Print and Go Back Page3

Tuesday, August 24, 2004
Updated: August 30, 9:11 AM ET
From the pigskin to the piano

By Stacey Pressman
Special to Page 3

The sun flares on Joey Harrington's face and the Detroit Lions quarterback looks as comfortable behind the piano as he does in the pocket this preseason.

Joey Harrington, Pat McGee
Joey Harrington, the musician ...

He sits at the piano for sound check. He writes keys on tape and begins tuning the piano. Next to him, singer Pat McGee strums his guitar. They quickly fall in tune while McGee sings "Annabel."

You may remember Harrington's ability to tickle the ivory from last season's Monday Night at the Mic, a competition in which NFL players showcased their musical talents. True, many performances left you thinking, "Hey don't quit your day job." But Harrington, who lost in the final showdown to Doug Flutie on the drums, is no doubt the real deal.

On a warm July evening in Portland's Pioneer Square, Joey even performed alongside the Pat McGee Band and Third Eye Blind at the second annual Harrington family foundation benefit concert for the Shriners Children's Hospital.

For the record, Joey just doesn't make an appearance at this concert. This is an event that Harrington says he starts planning "the second the season is over." He is involved in every miniscule detail from the recruiting of the bands to the crowd seating. Had you arrived early to the show, you could have caught a glimpse of Harrington stressing out over the configuration of plastic chairs that his mother had wanted set up in a particular area of the venue. Unhappy with the way they were positioned, he took the time himself to rearrange them to his liking. That's how involved the Lions signal-caller is.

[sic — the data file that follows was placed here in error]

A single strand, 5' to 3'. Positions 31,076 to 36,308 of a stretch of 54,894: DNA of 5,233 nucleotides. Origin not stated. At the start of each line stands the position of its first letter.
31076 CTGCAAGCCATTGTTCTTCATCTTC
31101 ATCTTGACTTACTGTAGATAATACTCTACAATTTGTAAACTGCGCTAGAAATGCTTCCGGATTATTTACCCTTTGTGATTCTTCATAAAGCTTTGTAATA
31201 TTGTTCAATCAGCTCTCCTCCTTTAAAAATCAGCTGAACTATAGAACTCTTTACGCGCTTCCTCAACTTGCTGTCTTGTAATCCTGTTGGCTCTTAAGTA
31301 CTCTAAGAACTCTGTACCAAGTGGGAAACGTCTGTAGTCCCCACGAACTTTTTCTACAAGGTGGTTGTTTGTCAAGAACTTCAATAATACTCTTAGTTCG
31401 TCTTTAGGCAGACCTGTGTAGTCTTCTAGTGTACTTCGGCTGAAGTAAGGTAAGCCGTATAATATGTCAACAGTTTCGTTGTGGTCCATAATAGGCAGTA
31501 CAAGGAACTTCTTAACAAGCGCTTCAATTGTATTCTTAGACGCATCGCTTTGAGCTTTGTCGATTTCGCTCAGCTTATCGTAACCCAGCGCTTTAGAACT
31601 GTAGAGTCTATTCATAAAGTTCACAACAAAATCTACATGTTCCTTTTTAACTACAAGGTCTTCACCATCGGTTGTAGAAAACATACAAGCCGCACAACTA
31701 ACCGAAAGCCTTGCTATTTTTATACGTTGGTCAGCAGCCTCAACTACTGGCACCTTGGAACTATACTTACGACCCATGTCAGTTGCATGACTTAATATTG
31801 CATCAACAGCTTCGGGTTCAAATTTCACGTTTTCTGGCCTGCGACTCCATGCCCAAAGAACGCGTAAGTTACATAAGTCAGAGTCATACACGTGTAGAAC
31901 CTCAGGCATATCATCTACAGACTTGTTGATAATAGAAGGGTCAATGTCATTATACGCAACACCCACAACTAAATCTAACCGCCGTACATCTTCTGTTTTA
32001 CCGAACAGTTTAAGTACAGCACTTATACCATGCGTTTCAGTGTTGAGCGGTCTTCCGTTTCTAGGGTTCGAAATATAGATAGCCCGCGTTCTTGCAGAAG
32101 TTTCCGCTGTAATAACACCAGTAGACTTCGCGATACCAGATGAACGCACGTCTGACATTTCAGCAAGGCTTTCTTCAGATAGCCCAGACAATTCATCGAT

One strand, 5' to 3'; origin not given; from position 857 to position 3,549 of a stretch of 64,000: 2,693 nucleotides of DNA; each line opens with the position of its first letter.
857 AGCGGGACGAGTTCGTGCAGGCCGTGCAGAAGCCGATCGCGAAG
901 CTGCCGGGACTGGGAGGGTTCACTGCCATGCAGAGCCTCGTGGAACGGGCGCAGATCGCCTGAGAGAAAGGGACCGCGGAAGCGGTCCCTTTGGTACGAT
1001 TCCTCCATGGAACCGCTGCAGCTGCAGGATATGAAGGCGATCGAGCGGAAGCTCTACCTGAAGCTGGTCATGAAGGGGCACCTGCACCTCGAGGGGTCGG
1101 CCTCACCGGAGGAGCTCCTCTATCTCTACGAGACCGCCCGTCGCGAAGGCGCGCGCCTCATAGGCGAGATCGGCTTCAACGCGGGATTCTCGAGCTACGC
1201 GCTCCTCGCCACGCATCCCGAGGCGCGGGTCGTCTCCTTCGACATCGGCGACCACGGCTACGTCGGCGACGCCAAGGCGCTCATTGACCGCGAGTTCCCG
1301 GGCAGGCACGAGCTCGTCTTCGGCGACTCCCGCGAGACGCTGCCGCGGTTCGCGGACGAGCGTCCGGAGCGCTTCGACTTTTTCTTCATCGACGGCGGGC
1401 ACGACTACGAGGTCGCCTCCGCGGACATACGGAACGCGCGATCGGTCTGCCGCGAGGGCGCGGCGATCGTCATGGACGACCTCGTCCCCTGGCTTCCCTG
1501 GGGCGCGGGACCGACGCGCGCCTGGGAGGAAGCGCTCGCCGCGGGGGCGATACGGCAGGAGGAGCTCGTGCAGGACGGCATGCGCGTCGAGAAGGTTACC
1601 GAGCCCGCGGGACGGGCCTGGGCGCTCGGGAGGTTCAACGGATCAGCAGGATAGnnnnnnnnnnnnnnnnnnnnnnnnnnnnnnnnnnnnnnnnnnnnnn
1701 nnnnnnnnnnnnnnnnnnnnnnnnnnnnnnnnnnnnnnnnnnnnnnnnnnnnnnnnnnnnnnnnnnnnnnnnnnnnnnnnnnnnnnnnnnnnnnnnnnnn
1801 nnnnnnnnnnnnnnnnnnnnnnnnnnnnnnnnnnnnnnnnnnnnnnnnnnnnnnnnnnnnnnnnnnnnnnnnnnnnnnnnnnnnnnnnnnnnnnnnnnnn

Page 3 had a chance to ask the quarterback, who sometimes moonlights as an accomplished pianist, about football and music.

Pat McGee on Joey Harrington
How would you rate Joey's performance?
PM: I would rate it a 10. I couldn't believe how into it he was. I mean the guy knows piano and when you know piano, you know music. It's not like someone who knows just one instrument. If you learn on piano you know structure of songs and how to sit in with a band properly and he got up there and killed it. It was great. Anytime he wants to be in the band, he can come join us. In the offseason he can be in the band.

Before you met Joey, what did you envision his musical talent to be like?
Not to sound musically snobby, but totally average. Like if I said, "Can I take a few snaps?" he'd be like this guys gonna get killed and I probably would get killed. But you wouldn't think that somebody that plays football and is dedicated to a life of sports would have time for anything else. But obviously he's applied himself to something else and sits at home and plays piano. That's pretty amazing.

Are you a huge sports fan?
Yes, I am a Redskins fanatic, and I'm so happy Joe Gibbs came back, I can't wait for the new season to start. Whether it's good or bad I'm just happy he's back.

Page 3: What is the extent of your musical talent?

JH: I play piano. And let's just say I was a better piano player when I was 16 than I am now. It's been a while since I practiced. I can hang, I can step in and play a little bit, but I was better 10 years ago.